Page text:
A Barclays logo is pictured outside the Barclays towers in Johannesburg December 16, 2015. Reuters/Siphiwe Sibeko

As part of a global restructure, Barclays is exiting Australia, effective immediately. The investment bank, in a bid to cut costs by slashing jobs across the Asia-Pacific region, will now refocus entirely on its core markets – Britain, Europe and the US. As a result of the closure, around 80 Australian staff are expected to lose their jobs. Barclays established its roots in Australia in 1969.

The bank is also exiting from other markets in Asia. Around 230 people can lose their jobs in Asia-Pacific and more than 1,000 globally. The withdrawal, as part of a global restructure, was mainly planned by Barclays’ newly-installed chief executive, Jes Staley. Malaysia, South Korea and Taiwan will also see the company exit.

The bank is also closing entire lines of businesses such as sales and trading, cash equity research and convertible bond trading. Jobs will be lost across areas of lending, debt capital markets, foreign exchange and risk management, and mergers and acquisitions, sources revealed.

The exit of Barclays from Australia comes right after Commonwealth Bank of Australia's decision to shut its institutional equities division and capital markets business and the withdrawal of Canada’s GMP from the local market. Even Nomura closed its local institutional equities franchise while Malaysia's CIMB bid adieu from Australia last year.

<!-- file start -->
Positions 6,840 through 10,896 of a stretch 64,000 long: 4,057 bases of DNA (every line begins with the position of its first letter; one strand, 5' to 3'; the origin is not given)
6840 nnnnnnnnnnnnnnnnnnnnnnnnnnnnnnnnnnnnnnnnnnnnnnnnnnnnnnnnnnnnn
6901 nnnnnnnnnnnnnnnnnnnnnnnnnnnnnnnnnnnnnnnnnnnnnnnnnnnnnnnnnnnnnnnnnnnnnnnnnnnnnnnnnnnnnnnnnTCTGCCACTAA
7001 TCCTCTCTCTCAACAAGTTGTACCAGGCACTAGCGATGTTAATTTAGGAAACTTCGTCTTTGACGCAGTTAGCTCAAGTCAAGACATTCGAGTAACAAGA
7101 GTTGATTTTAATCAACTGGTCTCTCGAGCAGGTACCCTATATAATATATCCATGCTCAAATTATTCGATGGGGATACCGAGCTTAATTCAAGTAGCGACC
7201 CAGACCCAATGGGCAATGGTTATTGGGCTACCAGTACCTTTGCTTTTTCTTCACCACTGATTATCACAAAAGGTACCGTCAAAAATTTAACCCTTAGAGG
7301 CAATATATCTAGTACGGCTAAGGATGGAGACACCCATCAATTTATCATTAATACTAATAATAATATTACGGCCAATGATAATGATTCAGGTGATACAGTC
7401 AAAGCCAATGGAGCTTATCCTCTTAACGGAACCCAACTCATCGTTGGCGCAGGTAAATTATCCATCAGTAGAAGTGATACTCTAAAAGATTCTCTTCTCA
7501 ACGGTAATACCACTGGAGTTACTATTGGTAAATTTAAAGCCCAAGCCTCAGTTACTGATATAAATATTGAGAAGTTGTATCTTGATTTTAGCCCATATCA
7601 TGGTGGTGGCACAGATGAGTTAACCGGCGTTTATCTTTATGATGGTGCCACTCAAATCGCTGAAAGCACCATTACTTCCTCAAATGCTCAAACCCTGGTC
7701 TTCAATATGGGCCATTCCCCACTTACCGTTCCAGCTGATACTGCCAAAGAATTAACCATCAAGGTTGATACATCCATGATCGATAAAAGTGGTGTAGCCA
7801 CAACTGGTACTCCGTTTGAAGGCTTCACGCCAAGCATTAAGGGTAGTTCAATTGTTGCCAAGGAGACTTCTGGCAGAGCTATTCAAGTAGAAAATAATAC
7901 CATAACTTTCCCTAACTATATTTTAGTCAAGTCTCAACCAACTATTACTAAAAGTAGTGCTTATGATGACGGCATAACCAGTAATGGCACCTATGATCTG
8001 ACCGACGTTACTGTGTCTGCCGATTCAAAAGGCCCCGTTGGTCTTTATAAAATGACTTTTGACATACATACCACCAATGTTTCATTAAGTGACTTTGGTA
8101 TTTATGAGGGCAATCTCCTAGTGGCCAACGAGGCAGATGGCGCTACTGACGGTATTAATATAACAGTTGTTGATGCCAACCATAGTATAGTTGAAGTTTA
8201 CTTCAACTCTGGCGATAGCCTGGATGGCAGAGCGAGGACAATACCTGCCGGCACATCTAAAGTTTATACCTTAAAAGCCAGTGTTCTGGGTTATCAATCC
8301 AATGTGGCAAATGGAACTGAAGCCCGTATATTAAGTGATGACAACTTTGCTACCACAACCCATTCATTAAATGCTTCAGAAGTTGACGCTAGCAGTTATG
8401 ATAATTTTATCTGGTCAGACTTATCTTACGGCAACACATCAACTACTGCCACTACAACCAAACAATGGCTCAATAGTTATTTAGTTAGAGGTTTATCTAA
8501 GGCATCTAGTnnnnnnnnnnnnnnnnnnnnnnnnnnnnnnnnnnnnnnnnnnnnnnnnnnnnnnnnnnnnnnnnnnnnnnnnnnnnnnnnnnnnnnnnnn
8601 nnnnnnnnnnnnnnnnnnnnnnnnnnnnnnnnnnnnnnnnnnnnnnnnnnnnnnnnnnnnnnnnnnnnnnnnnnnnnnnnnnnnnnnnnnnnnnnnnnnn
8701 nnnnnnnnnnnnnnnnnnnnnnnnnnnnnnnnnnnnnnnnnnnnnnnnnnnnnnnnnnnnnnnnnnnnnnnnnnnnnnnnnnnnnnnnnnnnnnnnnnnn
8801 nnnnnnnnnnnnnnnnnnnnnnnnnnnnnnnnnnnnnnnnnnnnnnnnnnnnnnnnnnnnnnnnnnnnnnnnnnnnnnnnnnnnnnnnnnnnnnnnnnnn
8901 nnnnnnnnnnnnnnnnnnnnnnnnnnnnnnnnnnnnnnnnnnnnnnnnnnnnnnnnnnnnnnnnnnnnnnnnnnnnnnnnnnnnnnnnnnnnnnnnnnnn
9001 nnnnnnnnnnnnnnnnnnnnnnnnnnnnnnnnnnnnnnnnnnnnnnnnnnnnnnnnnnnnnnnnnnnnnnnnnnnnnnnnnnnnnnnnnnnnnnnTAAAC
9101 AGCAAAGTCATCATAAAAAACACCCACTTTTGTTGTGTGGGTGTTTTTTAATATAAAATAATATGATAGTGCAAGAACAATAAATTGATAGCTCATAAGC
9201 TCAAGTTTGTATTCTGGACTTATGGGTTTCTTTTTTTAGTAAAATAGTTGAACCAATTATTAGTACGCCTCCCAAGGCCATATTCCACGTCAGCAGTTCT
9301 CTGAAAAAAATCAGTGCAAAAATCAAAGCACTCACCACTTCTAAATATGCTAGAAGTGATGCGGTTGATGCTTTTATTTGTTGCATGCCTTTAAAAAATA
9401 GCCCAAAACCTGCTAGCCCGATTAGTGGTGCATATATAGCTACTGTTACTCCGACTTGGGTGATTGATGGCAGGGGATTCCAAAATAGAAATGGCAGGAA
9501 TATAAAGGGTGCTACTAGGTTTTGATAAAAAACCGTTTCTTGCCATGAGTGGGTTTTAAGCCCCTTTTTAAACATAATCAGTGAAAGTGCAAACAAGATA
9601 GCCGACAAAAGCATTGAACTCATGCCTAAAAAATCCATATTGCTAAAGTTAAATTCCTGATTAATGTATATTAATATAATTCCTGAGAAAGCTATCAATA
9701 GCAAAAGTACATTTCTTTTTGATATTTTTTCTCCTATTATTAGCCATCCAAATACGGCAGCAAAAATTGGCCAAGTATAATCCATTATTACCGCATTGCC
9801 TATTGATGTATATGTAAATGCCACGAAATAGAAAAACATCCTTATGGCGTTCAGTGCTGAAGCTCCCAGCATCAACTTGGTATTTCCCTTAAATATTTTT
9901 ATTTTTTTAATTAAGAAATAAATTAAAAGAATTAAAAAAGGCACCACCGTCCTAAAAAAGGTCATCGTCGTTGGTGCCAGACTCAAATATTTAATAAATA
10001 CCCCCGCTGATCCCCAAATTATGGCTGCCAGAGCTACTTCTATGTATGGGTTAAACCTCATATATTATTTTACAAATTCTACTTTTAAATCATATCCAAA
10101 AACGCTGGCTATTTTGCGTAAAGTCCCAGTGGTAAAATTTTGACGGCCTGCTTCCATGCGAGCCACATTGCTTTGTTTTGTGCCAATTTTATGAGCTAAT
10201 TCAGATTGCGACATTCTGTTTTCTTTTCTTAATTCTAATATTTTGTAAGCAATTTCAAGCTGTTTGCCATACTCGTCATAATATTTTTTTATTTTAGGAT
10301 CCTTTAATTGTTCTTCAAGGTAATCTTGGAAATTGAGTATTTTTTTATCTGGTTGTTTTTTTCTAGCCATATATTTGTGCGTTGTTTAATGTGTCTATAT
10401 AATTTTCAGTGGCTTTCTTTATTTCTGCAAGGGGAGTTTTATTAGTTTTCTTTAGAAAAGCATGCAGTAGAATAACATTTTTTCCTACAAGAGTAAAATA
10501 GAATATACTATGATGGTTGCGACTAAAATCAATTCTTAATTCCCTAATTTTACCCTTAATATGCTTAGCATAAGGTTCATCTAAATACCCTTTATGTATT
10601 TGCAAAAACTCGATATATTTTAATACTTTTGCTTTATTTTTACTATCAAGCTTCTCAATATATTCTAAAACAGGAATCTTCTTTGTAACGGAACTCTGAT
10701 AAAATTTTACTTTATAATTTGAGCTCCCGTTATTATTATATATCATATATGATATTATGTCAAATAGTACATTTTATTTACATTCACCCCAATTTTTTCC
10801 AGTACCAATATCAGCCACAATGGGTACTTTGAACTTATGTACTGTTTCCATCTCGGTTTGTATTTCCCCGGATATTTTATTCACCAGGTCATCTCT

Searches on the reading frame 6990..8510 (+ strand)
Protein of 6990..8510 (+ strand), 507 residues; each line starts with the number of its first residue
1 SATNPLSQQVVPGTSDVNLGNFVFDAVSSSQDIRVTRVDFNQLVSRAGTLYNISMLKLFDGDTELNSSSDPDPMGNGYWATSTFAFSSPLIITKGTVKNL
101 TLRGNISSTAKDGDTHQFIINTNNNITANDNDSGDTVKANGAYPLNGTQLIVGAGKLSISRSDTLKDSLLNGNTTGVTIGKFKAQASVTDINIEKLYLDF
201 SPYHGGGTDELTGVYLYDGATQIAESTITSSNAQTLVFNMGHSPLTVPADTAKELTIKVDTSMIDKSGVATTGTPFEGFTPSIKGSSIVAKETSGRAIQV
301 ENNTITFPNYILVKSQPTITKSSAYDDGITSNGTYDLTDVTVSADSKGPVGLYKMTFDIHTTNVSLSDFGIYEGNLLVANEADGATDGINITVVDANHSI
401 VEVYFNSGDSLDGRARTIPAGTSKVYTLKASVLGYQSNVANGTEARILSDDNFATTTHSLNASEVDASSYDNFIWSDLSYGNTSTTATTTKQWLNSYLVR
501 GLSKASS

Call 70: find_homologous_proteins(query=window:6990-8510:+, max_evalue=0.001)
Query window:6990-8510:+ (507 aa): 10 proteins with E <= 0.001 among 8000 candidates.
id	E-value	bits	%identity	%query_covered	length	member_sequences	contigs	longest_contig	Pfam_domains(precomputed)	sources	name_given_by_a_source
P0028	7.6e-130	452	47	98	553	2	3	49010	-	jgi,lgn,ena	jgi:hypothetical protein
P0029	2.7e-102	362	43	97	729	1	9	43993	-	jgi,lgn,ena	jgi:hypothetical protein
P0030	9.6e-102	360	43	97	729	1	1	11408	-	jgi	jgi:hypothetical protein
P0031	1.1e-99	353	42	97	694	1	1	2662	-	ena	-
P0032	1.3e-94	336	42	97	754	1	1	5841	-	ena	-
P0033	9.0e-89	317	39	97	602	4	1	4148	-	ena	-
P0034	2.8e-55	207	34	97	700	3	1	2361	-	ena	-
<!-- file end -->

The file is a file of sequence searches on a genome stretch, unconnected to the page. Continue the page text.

It was Chairman John Macfarlene (former chief of ANZ) who installed Staley in October. He had earlier said that Barclays did not want to be a “100-country investment bank” and that Asia was not making money.

According to a former Barclays banker, the Australia withdrawal had been in the works for quite some time and Asia truly did not make money for a long time, reports The Australian. Royal Bank of Scotland (RBS) also decreased its presence in Australia under Australian chief executive Ross McEwan.

Barclays, in recent years, has suffered due to the loss of several senior bankers such as Anthony Lazzoppina, Steven Boggiano, Tim Lindley, Dan Janes and Cynthia Whelan. Moreover, the investment bank was never able to build an equities arm with the entire suite of service offerings as offered by competitors such as Goldman Sachs and UBS.